Stephanie Stuve-Bodeen wrote the first draft of The Compound during NaNo 2005. It then took six months to edit and polish the manuscript. The book sold to Feiwel and Friends in July 2006 and then went through another fourteen months of editorial revisions before final publication in late 2007. A long journey, filled with ups and downs, but definitely worth the wait. Seven more Young Adult books followed. Stephanie’s take-away: “This book is a symbol of how never giving up helped me realize a dream.”

ONWARD ♦ AVANTI ♦ EN AVANT ♦ WEITER ♦ ADELANTE


Sharing #NaNoWriMo Success Stories

Completing 50,000 words in thirty days is a major achievement, one that hundreds of thousands of NaNoWriMo participants have set as their November goal for the past eighteen years.

While the end result will be part unreadable, part unfinished, and more than likely, error-ridden, the process often continues well beyond November. Many published books–including some very successful ones–started off as NaNoWriMo projects.

Continue reading on the Sisterhood of Suspense blog.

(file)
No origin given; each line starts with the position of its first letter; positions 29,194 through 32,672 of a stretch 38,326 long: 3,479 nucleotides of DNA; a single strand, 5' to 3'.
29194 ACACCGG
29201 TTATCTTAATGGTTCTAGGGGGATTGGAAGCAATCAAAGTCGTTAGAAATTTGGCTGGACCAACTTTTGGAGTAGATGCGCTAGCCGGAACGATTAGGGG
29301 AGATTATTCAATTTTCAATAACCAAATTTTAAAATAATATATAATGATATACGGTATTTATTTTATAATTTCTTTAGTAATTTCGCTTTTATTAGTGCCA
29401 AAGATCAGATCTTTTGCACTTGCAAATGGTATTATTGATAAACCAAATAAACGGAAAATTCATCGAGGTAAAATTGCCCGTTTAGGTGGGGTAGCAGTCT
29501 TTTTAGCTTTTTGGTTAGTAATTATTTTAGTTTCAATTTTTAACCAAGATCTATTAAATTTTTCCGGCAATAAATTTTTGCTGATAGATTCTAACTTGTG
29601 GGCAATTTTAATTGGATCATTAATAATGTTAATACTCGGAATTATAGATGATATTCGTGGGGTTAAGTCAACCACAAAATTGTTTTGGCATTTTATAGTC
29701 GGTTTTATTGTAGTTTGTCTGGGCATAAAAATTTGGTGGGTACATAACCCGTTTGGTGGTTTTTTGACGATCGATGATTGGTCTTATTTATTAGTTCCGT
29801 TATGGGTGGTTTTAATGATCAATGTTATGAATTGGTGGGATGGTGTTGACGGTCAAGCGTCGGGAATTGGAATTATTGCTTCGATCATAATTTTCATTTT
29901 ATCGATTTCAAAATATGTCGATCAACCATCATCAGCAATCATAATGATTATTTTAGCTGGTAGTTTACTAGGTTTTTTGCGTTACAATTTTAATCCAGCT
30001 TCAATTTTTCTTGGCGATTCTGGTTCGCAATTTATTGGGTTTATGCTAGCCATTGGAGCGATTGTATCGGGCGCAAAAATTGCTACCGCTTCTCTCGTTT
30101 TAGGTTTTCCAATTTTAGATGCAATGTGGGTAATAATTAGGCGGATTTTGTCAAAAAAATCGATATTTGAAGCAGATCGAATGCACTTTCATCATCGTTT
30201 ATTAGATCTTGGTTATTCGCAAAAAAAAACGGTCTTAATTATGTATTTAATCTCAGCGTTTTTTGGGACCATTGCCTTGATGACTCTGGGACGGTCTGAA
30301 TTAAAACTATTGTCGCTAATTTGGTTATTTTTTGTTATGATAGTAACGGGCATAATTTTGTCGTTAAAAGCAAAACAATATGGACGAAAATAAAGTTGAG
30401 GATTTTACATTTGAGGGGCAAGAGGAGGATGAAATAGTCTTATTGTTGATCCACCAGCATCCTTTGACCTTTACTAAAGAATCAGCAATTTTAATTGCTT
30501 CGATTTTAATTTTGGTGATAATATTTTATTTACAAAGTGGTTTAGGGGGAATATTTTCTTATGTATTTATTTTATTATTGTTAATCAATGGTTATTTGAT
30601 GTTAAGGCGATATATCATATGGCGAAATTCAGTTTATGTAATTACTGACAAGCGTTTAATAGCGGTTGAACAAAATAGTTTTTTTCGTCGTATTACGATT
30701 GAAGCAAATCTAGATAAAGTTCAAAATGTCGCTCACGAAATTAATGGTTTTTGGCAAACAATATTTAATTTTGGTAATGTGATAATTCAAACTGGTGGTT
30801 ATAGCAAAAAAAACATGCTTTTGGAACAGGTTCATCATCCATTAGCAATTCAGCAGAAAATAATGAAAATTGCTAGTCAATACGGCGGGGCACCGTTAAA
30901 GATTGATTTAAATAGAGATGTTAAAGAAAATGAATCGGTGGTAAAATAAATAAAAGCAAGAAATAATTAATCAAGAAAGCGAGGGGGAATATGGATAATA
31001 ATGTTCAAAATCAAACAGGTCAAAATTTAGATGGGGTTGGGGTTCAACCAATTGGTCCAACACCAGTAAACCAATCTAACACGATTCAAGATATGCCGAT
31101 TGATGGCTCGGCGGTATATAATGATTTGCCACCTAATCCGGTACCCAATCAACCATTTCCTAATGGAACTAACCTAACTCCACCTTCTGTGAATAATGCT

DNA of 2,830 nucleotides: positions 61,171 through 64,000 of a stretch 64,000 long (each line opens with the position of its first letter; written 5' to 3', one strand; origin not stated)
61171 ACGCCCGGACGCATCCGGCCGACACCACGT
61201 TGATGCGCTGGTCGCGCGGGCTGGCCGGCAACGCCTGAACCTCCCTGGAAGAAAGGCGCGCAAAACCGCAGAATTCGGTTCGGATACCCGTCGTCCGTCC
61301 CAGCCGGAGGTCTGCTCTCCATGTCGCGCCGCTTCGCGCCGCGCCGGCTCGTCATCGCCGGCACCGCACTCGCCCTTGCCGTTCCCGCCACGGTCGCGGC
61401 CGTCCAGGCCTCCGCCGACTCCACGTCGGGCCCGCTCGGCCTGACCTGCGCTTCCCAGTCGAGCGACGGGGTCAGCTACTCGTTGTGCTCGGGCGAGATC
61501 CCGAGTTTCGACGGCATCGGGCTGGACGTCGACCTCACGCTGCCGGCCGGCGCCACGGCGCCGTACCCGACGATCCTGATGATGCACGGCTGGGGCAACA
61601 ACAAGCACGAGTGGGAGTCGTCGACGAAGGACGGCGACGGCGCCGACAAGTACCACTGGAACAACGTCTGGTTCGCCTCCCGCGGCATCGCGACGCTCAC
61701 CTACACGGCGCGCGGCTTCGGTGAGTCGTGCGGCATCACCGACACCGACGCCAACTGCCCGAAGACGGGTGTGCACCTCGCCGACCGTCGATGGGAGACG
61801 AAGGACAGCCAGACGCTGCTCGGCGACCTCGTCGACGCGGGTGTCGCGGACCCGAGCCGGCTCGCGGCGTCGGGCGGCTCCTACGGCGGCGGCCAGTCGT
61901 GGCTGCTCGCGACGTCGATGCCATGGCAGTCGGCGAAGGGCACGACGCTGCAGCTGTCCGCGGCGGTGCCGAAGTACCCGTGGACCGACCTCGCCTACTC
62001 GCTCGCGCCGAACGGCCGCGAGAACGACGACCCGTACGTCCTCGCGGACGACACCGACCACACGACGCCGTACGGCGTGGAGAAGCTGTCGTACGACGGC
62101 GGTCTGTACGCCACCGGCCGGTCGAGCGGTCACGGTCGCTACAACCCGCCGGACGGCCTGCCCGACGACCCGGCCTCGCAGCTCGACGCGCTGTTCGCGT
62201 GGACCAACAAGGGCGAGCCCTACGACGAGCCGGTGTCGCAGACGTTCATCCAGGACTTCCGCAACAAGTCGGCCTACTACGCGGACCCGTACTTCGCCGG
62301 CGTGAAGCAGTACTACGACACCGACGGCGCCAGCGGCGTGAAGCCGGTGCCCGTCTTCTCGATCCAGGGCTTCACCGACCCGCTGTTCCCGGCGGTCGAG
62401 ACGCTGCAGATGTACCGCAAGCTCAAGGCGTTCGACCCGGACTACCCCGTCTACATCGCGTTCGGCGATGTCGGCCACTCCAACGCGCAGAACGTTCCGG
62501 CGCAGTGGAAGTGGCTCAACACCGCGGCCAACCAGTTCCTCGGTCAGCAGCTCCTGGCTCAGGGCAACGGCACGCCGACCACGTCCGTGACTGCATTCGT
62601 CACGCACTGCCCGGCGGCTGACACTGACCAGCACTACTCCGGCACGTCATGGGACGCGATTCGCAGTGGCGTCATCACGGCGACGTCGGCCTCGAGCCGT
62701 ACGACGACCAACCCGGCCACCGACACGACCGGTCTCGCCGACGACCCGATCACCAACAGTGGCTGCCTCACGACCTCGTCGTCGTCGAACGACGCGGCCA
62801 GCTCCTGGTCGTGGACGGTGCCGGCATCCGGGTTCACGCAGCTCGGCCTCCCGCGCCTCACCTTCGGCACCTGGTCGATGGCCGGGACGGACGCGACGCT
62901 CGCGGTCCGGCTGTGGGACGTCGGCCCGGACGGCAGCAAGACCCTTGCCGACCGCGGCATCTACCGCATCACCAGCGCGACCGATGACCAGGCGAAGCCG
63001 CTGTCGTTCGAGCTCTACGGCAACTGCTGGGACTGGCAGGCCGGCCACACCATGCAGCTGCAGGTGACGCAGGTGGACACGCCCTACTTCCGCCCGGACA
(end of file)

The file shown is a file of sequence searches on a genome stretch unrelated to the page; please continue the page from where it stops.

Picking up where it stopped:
At Fair November

On Thursday, I reached 30K words on my NaNoWriMo manuscript, No More Secrets. To reward myself, I visited the 43rd Annual Fair November Craft Show at the University of Guelph.

Seventy-five artisans share traditional and modern crafts, among them kiln fired glass, porcelain and stoneware pottery, recycled vintage silver, wood inlayed products, upcycled ecohandbags, wheel-thrown pottery, beeswax candles, yoga accessories, and gourmet food products.

I was pleasantly surprised to discover whiskey infused maple syrup, hand-tooled purses, and a vintage merman print that once belonged to the Lobster Queen of Canada.



More #NaNoWriMo Tips

On Wednesdays, I share posts, fables, songs, poems, quotations, TEDx Talks, cartoons, and books that have inspired and motivated me on my writing journey. I hope these posts will give writers, artists, and other creatives a mid-week boost.

In last Wednesday’s post, I shared five tips that helped me survive and thrive during NaNoWriMo 2016.

Here are five more tips:

1. Relax and TELL. For years, I’ve heard editors and workshop facilitators repeat the mantra: SHOW DON’T TELL. What a relief to focus on getting the scene on paper in any form and then prettying it up later.

2. Leave notes in the text. Plot and dialogue are my strengths while descriptive detail is one of my weaknesses. Instead of belaboring the setting and other details, leave notes about what’s missing. i.e. Description of waterfront or restaurant. Don’t stop to check the internet for anything.